PM.20.019 – Novel biomarkers to predict individual arm-hand recovery and improve functional outcome after stroke

Route: Personalised medicine: the individual at the centre

Cluster question: 095 How can we personalise health care, for example by using biomarkers?

Post-stroke recovery of upper-limb capacity is crucial for independence and quality of life. Due to improved acute care, the number of patients surviving with arm-hand motor impairments is rising, posing a burden on individual patients, their families, the healthcare system, and society as a whole. While ~70% of patients show moderate or good neurobiological recovery of upper-limb capacity within the first three months post-stroke, it is currently impossible to predict outcome for individual patients with severe symptoms early-post-stroke, making it hard to decide on the best discharge policy and most adequate treatment. This is problematic because severely affected patients may end up getting the wrong or no treatment at all. It also negatively impacts stroke research: the large heterogeneity in recovery profiles does not allow selecting the right patients for innovative rehabilitation interventions, masking potential effects. This main hurdle in stroke rehabilitation will be tackled in this multicentre project. Upper-limb recovery will be tracked longitudinally in a large heterogeneous sample of patients with severe hemiparesis in the acute phase post-stroke. State-of-the-art neuroimaging biomarkers of brain tissue integrity and longitudinal kinetic and kinematic biomarkers will be acquired in large subsamples, assessing the potential for neurological recovery and behavioural restitution. With the acquired data, prediction models featuring the most promising biomarkers will be developed and implemented in a web-based infrastructure, enabling reliable personalised predictions for shared decision making about the required rehabilitation services post-stroke. As proof-of-principle, the prediction models will be used to randomise patients with similar prognosis to upper-limb capacity training with or without an actuated hand orthosis. Finally, we will disseminate findings through educational workshops, and explore the commercial potential of neuroimaging pipelines, orthosis-supported training, prediction models, and the web-based decision-support tool. Realising above milestones represents a breakthrough in stroke rehabilitation, also profoundly impacting other rehabilitation domains.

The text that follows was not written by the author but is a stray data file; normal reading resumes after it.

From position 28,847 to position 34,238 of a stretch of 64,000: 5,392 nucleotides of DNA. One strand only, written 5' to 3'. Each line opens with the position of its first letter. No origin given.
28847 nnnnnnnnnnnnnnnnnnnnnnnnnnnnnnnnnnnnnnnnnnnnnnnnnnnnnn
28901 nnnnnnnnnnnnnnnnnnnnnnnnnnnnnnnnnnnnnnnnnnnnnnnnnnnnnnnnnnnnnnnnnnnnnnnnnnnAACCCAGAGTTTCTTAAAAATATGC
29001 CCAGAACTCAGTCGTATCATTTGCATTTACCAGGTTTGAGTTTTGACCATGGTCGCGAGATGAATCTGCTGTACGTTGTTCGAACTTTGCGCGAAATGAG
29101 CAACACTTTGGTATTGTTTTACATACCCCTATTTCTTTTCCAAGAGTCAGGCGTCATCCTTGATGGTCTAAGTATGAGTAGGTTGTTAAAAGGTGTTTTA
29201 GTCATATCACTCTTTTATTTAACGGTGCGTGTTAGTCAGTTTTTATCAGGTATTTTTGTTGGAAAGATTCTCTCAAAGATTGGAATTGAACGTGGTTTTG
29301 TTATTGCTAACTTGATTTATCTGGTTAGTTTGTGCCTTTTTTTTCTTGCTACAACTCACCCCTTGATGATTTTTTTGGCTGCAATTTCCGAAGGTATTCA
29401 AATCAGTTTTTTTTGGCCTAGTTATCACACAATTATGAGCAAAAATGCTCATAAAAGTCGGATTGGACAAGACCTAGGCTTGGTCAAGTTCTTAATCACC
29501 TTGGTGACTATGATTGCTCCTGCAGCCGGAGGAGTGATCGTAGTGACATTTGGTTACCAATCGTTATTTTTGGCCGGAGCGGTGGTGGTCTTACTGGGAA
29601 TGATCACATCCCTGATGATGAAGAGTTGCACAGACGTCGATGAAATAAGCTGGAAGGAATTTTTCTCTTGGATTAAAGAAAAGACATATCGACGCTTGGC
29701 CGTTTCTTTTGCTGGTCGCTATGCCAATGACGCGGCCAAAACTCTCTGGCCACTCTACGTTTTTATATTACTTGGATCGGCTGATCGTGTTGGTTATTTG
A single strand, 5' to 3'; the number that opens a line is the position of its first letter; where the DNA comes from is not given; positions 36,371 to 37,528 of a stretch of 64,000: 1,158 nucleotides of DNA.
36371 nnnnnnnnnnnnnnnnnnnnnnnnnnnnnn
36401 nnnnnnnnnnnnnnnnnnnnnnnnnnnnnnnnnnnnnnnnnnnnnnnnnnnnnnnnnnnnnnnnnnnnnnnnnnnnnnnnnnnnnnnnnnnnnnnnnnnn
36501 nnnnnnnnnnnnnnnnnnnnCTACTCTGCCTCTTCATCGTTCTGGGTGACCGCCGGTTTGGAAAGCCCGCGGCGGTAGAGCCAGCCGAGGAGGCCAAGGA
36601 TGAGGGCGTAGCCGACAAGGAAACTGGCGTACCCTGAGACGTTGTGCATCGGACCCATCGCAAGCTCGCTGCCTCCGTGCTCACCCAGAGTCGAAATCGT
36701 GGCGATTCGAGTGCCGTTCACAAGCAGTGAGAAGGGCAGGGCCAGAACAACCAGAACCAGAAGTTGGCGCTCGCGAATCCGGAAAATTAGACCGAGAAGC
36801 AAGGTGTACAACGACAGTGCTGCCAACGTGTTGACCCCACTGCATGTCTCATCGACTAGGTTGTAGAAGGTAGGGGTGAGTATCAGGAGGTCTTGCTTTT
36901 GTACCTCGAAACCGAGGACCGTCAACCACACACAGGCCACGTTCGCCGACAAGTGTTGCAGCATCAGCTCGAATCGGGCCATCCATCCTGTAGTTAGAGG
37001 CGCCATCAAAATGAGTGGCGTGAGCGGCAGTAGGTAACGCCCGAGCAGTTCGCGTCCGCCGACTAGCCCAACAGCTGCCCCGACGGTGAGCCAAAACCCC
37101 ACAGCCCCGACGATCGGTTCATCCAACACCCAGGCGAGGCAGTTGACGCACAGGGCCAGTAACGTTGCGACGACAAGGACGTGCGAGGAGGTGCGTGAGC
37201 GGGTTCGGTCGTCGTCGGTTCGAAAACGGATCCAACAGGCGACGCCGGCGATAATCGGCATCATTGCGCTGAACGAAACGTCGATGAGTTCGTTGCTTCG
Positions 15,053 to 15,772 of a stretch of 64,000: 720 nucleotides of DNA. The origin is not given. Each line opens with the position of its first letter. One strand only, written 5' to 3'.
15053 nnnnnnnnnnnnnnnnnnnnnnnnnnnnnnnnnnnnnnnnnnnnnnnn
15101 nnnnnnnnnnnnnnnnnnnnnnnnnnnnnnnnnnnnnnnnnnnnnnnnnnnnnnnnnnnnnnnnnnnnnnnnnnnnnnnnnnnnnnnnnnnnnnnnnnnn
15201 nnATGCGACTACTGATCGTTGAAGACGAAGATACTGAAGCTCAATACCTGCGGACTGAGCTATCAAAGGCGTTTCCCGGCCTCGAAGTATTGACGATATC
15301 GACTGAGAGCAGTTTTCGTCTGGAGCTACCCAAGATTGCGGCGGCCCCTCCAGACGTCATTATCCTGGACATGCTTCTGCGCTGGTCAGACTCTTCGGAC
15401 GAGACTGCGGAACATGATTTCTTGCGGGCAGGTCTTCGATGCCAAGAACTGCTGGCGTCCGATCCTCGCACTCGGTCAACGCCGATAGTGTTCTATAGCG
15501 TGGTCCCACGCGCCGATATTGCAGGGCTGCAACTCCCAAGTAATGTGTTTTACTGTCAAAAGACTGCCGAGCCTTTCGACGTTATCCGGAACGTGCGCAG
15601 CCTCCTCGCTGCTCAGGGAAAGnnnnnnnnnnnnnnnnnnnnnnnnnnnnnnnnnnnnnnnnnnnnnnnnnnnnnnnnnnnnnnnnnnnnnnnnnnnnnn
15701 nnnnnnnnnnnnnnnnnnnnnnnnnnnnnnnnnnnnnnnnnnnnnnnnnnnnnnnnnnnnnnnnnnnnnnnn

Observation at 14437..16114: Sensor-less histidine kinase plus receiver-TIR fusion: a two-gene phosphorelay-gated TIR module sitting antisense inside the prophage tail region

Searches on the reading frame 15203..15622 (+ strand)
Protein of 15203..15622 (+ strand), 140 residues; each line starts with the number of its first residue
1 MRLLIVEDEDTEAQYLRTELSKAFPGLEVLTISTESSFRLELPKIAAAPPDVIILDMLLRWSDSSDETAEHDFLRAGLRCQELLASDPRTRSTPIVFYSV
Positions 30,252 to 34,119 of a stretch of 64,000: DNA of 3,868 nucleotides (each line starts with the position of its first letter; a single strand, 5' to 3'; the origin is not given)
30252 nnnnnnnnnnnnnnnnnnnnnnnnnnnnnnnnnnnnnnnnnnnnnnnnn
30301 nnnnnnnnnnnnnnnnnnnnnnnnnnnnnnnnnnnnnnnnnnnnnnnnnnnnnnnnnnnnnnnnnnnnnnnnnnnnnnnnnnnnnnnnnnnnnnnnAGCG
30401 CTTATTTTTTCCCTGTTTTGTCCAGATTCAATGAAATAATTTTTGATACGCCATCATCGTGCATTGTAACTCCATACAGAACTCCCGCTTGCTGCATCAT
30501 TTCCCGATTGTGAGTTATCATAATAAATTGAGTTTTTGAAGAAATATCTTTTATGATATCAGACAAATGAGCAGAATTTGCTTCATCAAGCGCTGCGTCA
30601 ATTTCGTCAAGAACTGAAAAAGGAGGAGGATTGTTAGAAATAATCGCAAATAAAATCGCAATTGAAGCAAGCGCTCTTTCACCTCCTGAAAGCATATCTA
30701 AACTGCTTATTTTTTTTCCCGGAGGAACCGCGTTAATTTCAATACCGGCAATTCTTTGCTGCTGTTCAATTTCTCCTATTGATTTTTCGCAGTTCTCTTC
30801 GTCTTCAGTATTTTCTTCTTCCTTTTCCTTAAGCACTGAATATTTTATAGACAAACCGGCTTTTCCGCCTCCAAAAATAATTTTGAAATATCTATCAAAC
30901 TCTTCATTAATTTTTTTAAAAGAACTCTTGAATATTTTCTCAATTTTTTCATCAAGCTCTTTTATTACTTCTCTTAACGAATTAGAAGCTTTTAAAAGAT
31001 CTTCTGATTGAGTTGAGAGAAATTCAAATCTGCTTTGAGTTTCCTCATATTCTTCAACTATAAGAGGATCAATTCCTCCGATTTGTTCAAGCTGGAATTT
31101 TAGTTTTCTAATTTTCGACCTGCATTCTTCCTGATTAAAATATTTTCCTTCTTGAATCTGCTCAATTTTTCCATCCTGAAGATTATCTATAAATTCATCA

Keywords

arm-hand rehabilitation, dynamic hand orthosis, MRI, somatosensory, stroke

Other organisations

Adelante Rehabilitation Centre, Amsterdam UMC Dept. of Biomedical Engineering & Physics, Amsterdam UMC Dept. of Neurology, Amsterdam UMC Dept. of Radiology, Amsterdam UMC Dept. Of Rehabilitation Medicine, Brain foundation of the Netherlands, BrainInnovation, Dutch Institute of Allied Health Care, Erasmus MC Dept. of Epidemiology, Erasmus MC Dept. of Neurology, Erasmus MC Dept. of Radiology, Erasmus MC Dept. of Rehabilitation Medicine and Plastic and Reconstructive Surgery, ETH Z�rich Rehabilitation Engineering Laboratory., Hankamp Rehab BV, Hersenletsel.nl, IMDI CoRE neurocontrol, Maastricht University Dept. of Neurology, Maastricht University Dept. of Radiology, Maastricht University Dept. of Rehabilitation Medicine, Maastricht University School for Mental Health & Neuroscience, Reade Rehabilitation Centre, Rijndam Rehabilitation Centre, Santeon OLVG Dept. of Neurology, Utrecht University (UU-EP) Experimental Psychology

Submitter

Organisation Maastricht University (UM)
Name Dr. A. (Amanda) Kaas
E-mail a.kaas@maastrichtuniversity.nl